Fly-by pupdate

King is home. He’s totally zonked on tramadol, and was drinking water like mad, partly because of nerves and partly because the tramadol. He hadn’t eaten before I brought him home, which might also be due to the tramadol. I need to give him his next dose soon, so I hope he’s in the mood for a little cheese. Otherwise, I will have to toss pills down his throat and I hate doing that.

I hate tramadol. It seems to be the pain reliever of choice for dogs, but it upsets King’s stomach and whoozies him out. The dose I gave him for his arthritis was bad enough, but this dose is 2x larger and more frequent. The surgeon said I can taper it fairly quickly and I think I will. I’m not sure it’s helping if King keeps burping and refusing to eat.

King rode home in Kuro’s hatchback, which was a first. But it had more room than the backseat, as well as a more stable ledge for support of the ramp I bought a few years ago to use if/when he could no longer jump onto the backseat. King doesn’t like the ramp, and has refused to use it in the past. But today he really wanted out of the car, and he wobbled down while I supported him from the side. I was prepared to ask my neighbor to help lift him out, but I’m glad it worked out this way. Didn’t have to grab him around his belly.

He’ll have to wear the cone for the next couple of weeks. He and Gaby can’t play.

He’s sleeping now. He ate a couple of nibbles of hamburger meat. A few hypoallergenic biscuits. He refused everything else. I will try a little rice with broth later.

Biopsy results early next week.

On the discharge summary, the surgeon wrote that he’s “an outstanding boy!”

I know.

5 Responses to Fly-by pupdate

  1. We use tramadol because it is inexpensive even for large dogs, and it remains uncontrolled in most states. The human abuse potential is a lot lower than other options, although it does happen. However, if King doesn’t tolerate it very well, there are many other options–don’t be afraid to ask your regular vet about them.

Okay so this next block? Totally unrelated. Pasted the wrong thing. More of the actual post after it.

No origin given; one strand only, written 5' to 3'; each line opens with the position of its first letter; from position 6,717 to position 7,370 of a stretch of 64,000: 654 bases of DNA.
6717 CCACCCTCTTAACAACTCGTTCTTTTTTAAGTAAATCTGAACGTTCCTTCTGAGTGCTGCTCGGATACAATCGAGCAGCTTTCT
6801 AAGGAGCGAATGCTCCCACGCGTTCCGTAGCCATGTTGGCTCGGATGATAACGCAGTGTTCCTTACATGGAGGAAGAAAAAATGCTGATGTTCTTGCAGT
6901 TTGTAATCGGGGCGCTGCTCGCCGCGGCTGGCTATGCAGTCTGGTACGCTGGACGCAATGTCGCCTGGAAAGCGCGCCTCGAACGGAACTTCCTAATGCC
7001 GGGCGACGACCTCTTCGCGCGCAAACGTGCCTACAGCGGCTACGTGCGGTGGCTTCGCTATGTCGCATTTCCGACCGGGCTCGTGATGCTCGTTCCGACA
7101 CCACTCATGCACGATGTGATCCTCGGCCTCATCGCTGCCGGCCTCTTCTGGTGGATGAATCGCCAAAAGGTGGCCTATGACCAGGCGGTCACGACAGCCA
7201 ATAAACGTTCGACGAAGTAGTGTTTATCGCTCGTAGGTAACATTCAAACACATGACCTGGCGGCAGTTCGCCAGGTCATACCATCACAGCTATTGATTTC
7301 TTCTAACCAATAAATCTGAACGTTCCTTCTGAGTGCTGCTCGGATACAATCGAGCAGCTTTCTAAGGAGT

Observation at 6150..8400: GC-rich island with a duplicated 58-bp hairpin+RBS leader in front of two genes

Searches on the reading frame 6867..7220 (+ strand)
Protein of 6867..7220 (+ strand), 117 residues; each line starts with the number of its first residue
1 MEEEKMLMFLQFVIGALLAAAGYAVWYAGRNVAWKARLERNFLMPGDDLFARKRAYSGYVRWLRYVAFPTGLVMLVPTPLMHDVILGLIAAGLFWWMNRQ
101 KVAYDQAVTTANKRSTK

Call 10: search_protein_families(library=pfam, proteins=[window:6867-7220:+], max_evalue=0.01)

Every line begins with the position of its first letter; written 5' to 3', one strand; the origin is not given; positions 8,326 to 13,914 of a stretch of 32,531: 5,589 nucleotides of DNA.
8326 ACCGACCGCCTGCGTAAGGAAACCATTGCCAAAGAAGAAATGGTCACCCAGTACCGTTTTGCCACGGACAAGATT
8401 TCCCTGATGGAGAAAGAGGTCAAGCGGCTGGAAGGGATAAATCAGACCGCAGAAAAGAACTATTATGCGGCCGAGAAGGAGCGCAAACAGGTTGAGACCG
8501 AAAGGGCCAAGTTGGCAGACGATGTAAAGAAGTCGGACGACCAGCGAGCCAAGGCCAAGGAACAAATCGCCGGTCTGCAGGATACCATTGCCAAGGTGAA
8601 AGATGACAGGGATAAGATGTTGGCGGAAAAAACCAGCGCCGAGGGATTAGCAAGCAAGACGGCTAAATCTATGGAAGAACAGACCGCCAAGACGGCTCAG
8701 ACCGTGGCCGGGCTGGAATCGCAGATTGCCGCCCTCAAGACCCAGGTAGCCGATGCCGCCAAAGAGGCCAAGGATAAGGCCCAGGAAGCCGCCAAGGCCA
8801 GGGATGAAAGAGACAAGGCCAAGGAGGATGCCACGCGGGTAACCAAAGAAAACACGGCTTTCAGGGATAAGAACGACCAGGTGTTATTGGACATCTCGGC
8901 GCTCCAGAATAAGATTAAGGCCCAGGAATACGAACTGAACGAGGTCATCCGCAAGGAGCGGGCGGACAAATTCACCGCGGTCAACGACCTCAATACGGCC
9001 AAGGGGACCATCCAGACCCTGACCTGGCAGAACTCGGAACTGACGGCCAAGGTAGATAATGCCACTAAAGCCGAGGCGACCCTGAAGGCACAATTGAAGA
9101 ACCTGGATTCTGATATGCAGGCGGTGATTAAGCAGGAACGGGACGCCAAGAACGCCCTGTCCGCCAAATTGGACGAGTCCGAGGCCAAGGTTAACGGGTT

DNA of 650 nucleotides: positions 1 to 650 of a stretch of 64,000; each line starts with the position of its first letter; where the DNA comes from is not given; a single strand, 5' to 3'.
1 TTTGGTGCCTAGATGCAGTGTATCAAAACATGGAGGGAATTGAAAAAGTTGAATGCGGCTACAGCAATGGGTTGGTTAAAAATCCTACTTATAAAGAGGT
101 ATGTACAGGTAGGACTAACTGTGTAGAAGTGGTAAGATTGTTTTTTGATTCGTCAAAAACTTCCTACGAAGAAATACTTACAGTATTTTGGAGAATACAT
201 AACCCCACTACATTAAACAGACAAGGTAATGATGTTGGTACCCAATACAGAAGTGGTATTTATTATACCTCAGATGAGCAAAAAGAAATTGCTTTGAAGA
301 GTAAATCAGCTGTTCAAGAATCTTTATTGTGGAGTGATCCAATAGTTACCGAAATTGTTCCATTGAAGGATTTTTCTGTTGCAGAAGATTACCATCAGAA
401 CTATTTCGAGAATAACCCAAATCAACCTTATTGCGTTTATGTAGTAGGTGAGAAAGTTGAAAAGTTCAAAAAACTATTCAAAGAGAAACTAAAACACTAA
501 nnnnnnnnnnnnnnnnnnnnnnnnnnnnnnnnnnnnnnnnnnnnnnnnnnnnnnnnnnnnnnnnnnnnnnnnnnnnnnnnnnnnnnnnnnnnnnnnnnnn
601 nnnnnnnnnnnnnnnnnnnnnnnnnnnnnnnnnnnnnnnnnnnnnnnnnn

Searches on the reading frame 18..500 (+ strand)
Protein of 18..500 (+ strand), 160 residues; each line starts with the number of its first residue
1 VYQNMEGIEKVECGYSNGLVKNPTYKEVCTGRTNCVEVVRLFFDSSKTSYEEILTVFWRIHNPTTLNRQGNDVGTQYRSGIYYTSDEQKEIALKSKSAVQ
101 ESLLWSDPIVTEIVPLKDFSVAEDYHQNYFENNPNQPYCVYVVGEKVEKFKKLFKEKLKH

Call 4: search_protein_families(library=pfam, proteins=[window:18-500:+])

I am glad that he’s home where he can be waited on tail and foot!

  2. Kristine Smith

    I am going to ask tomorrow. I am sure that King is sore, and I don’t want him to go without a painkiller, but he and tramadol just don’t seem to be friends.

    I also realize he’s still recovering from major surgery and that because he’s older, that will take longer, too.

  3. Multi-modal pain management is the bomb. In addition to whatever narcotics he is prescribed, you might also consider non-medication based techniques. For example, one of the simplest is hot/cold therapy for the incision site.

  4. Kristine Smith

    Thanks. I am keeping an eye on him, and he doesn’t seem to be uncomfortable at this point. He does seem to be exhausted. Sleeping a lot.

    How does the hot/cold work? Like for muscles, 10 to 30 minutes alternating heat/cold?

    I phoned my vet this morning. One of King’s issues was the feeding, of course–tramadol upsets his tum, so he doesn’t eat, so his tum gets more upset. Vet suggested bland diet/cooked chicken breast. I ran out and bought some chicken, and served King a good handful of diced meat with rice. He ate it. I also gave him a 10mg famotidine to settle his possible acid stomach. In another hour or two, I will try to feed him again.

  5. Excellent news! Gotta have energy to heal

    Basically, cold to reduce swelling and heat to increase blood flow to the site and promote healing. Cold is more important in immediate post-op period (bag of frozen peas in a towel works), while heat is more important in the days afterward (hot wet towel in plastic baggie works or a nuked rice pillow). 10-15 minutes 2-3x/day. If the incision site doesn’t look swollen, I would probably go with the heat at this point.